That genocide in Cambodia was unique. Out of a population of approximately 7 million, about 2 million Cambodians were systematically exterminated, starved, or worked to death by the Khmer Rouge government. Or they were often bludgeoned to death to avoid wasting precious bullets. Over 25% of the Cambodian people died at the hands of the Angkar.
The remains of 8985 people, many of whom were bound and blindfolded, were exhumed in 1980 from mass graves in a longan orchard; 43 of the 129 communal graves here have been left untouched. Fragments of human bone and bits of cloth are scattered around the disinterred pits. More than 8000 skulls, arranged by sex and age, are visible behind the clear glass panels of the Memorial Stupa, which was erected in 1988. It is a peaceful place today, masking the horrors that unfolded here several decades ago.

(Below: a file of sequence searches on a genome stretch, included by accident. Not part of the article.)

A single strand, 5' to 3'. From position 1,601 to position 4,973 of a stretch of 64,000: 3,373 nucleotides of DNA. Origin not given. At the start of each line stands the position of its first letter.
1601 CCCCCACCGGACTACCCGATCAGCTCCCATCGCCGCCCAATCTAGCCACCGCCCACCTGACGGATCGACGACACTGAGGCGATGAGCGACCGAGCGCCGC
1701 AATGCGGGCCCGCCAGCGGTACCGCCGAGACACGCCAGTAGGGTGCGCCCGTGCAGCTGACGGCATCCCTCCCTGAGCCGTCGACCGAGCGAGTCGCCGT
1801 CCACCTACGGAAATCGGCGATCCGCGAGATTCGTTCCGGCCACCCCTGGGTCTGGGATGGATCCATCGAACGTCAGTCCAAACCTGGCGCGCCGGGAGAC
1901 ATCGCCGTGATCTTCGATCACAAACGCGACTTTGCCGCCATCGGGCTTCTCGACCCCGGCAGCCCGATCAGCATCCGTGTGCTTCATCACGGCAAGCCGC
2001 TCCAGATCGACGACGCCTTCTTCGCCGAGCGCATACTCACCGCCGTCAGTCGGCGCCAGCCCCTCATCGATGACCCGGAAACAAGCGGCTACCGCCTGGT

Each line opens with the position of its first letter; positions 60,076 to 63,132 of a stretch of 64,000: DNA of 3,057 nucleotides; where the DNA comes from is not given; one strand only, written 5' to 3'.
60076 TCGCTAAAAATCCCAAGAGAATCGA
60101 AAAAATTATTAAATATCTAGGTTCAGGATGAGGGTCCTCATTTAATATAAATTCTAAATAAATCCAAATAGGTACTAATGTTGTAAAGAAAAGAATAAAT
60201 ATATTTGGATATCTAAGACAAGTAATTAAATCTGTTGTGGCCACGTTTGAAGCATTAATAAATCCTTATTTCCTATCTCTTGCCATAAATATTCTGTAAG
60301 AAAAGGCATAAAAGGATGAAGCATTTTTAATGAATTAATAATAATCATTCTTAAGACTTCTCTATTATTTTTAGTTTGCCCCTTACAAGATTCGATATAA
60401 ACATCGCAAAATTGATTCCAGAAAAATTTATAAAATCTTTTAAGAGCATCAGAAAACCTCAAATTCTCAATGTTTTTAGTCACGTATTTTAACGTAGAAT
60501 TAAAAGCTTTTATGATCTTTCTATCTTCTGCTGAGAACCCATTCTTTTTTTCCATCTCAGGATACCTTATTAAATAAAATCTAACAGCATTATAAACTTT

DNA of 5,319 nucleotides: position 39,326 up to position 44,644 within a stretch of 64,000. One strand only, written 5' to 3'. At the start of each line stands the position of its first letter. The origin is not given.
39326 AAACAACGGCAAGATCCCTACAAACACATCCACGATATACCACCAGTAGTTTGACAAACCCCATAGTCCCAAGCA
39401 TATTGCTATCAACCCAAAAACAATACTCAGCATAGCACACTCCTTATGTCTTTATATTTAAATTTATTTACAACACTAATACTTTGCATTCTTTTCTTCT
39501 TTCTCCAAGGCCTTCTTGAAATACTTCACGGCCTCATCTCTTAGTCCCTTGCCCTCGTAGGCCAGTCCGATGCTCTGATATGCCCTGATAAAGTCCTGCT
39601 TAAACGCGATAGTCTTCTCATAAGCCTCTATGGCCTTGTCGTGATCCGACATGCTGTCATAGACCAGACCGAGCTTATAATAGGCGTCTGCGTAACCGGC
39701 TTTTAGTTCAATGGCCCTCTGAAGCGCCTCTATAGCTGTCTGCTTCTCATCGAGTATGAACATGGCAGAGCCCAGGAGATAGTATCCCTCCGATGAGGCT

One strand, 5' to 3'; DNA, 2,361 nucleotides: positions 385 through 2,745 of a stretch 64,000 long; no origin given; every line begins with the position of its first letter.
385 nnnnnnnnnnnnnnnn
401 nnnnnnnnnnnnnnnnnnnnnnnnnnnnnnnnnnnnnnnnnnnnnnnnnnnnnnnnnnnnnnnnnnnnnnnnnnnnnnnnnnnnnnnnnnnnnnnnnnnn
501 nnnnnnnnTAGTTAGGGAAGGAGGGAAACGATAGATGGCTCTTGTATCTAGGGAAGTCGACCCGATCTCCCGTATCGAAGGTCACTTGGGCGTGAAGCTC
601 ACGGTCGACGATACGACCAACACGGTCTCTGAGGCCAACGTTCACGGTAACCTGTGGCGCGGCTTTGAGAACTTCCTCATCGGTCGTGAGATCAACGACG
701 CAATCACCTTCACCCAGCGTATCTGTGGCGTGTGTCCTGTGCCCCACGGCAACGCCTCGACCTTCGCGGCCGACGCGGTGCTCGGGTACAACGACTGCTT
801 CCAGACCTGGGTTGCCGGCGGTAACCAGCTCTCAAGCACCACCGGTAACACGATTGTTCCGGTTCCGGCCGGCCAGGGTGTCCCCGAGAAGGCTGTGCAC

Thousands of Cambodian people and foreigners visit Choeung Ek to see the site and to organize religious ceremonies. It is the main site to celebrate the “Day of remembrance” each year on May 20.
According to bestpricetravel.com